Like I said in the beginning, I’ve had an interest for a lot of things in menswear that I just haven’t had to the ability to act on until recently. It wasn’t that I was only a loafer guy, but that at the time, my loafers were my favorite (and best) shoe and therefore I used them across a lot of my fits. With newfound agency, I’m able to expand and learn new things about what I like. Lace-ups are a big part of that and the more I was able to acquire, the more I could refine my taste and finally do the proper looks I’ve always wanted, which if we’re following the Euro-hiking look, leads us to the Paraboot.
There is just something charming about these rugged French made Tyrolean shoes (specifically the Michael model). The round toe is comforting rather than snubby. The rugged sole provides character and utility; clunky in a good way! The two eyelet lacing is delightfully minimal for a shoe that is quite bold. Perhaps more importantly (for my weird menswear logic), Paraboots have that moc-esque toe treatment that seems to be the common detail among almost all my existing shoes: my wallabees, my tassels, my pennys, my blucher mocs, and my indy boots; I find it quite cool and slouchy, sort of an anti plain or captoe. Overall, the Paraboot Michael is a lace-up shoe that is quite different than most #menswear footwear, especially when compared to the shoes in my existing closet.
Perhaps the appeal is one that is similar to how the Barbour in the fact that it is not a field jacket or an overcoat. A Paraboot is its own thing—a design for a design’s sake. If its like anything, it’s almost like a Wallabee, but “harder” and more punk in a way. And unlike the Barbour, my previous shoes were not thinly veiled attempts at finding an alternative; they were their own thing that happened to reflect a bit of evolution to justify my future Paraboots. In short, I liked how Paraboots looked and I knew I could wear it.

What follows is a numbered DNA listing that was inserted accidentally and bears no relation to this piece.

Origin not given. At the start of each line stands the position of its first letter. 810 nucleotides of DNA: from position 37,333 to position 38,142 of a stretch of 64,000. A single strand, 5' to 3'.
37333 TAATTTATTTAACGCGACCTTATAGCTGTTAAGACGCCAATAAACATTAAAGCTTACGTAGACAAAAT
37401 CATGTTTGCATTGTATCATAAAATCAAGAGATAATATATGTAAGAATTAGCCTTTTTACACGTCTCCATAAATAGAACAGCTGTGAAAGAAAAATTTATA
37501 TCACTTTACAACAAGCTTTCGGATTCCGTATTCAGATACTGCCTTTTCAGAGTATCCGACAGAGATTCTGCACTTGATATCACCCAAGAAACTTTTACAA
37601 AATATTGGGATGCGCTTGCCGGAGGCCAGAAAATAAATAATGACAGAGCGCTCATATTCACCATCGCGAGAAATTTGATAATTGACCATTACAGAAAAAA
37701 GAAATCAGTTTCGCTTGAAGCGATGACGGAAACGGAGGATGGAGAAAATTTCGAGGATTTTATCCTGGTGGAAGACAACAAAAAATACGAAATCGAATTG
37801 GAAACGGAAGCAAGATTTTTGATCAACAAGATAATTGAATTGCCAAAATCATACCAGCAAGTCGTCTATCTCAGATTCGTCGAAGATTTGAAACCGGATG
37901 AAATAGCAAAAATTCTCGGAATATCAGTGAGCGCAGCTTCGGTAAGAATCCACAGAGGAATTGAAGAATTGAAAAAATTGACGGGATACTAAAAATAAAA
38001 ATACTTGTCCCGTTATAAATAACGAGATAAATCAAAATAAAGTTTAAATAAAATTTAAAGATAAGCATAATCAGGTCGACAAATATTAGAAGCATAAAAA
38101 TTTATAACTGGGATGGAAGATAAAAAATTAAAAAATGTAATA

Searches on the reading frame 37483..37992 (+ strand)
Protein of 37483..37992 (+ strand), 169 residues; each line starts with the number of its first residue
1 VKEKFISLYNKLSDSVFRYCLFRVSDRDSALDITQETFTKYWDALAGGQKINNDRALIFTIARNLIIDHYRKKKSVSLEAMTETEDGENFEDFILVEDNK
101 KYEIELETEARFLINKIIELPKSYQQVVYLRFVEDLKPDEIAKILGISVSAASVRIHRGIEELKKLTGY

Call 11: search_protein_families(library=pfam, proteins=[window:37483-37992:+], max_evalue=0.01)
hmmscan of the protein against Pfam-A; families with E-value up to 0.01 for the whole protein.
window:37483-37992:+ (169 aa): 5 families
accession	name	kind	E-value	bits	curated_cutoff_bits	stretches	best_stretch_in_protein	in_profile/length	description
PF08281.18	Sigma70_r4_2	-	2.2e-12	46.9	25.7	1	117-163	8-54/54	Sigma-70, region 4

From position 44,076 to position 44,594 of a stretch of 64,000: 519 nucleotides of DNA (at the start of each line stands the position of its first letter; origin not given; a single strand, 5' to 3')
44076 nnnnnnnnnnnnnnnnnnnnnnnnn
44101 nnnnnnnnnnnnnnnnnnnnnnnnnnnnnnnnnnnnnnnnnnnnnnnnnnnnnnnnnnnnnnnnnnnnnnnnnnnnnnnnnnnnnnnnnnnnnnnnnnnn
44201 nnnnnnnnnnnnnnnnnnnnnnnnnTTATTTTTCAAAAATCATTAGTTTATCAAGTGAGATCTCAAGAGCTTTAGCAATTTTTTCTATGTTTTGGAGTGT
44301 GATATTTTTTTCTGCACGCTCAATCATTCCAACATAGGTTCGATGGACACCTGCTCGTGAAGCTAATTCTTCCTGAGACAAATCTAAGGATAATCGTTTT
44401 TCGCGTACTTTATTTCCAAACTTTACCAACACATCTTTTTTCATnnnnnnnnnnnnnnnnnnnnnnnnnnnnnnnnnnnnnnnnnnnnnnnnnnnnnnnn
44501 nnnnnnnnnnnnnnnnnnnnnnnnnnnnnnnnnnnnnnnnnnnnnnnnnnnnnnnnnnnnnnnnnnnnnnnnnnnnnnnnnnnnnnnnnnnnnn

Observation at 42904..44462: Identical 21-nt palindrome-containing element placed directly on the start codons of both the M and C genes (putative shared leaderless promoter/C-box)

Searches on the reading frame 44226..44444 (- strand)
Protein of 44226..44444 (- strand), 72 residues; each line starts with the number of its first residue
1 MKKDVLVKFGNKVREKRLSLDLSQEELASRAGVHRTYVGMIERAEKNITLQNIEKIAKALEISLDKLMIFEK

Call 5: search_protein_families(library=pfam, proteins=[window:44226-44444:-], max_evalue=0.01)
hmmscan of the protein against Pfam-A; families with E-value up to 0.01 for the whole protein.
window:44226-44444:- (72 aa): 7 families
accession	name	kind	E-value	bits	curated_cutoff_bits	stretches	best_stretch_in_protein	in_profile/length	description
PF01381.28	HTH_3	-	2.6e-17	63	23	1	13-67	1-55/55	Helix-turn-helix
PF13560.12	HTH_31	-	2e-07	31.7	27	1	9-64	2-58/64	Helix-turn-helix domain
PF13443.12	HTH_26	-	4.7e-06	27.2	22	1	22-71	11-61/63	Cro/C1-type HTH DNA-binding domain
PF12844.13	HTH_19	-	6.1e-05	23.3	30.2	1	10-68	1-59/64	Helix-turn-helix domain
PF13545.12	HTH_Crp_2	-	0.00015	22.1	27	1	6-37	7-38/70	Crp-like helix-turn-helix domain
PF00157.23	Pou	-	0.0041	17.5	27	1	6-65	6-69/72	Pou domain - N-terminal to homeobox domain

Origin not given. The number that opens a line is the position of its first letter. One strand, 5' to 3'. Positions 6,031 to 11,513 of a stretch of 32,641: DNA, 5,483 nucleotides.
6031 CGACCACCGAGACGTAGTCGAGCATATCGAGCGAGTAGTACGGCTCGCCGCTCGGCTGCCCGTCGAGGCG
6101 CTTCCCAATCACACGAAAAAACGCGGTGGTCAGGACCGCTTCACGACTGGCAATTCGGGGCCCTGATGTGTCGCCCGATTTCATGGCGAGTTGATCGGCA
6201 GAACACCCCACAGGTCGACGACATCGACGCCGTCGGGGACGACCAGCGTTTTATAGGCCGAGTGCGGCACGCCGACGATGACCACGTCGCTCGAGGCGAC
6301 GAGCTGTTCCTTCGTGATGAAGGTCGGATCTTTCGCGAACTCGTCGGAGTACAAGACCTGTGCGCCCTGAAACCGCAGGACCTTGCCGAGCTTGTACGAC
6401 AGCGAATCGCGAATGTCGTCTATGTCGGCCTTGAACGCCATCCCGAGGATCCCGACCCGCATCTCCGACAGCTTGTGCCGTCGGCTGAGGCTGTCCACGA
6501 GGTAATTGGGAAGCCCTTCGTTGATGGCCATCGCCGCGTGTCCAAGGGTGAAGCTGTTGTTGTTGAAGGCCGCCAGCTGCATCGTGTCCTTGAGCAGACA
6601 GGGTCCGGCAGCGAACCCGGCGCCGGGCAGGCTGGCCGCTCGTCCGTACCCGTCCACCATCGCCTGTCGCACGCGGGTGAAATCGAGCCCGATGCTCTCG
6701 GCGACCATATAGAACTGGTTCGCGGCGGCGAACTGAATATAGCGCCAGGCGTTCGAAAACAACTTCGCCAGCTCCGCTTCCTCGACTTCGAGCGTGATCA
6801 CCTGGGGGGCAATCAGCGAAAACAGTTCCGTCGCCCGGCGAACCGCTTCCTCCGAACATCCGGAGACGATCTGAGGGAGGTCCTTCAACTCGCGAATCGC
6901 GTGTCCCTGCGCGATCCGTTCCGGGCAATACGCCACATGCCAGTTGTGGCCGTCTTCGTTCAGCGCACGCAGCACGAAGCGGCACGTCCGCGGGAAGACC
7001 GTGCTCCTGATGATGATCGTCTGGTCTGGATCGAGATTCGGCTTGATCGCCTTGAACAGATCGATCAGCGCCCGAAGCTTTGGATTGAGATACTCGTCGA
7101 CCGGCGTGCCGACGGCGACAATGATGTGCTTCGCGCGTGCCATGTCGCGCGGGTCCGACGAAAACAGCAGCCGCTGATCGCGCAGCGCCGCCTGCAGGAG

Obviously, the Paraboot (and Barbour jacket) were not the only things that I liked for design reasons. My spearpoint collar is quirky enough to not be considered a traditional point collar nor simply be called a “buttonless OCBD”; it is a fun design that I think works despite being an anachronism in a very optimal/STEM/timeless focused menswear world. Likewise, you could consider my preference for high rise, wide legged trousers to be a weird design that is not exactly found in the contemporary inspirations I kept (think The Armoury or even Bryceland’s approach to tailoring, which is considerably slimmer than their military/workwear pieces). The “versatile” excuse never worked on me because I am too concerned with my own taste and the character’s I was dressing like.
I’m not sure at what point I saw them for the first time; perhaps it was worn by some of the Japanese-Americana guys on Tumblr or maybe it was during one of the first WAYWT posts I stumbled into on r/malefashionadvice. It’s funny to think about that in the present, as they are quite ubiquitous on the internet (some redditors are calling them the next Clark’s Desert Boot), but I always recognized them as a niche shoe. I was actually surprised I liked them as they don’t seem as “classic menswear” as some of the other things I was into, like brown checked sack jackets, OCBDs, or even the “weird” stuff like white socks with loafers. A Paraboot wasn’t something that was worn by Jake Grantham, Chad Park, or Ethan Newton. It is in this way that made this different than my experience with the Barbour; I didn’t see it done the way I wanted it to, at least openly. Shocking— I had to rely on myself for this. Kinda. 😉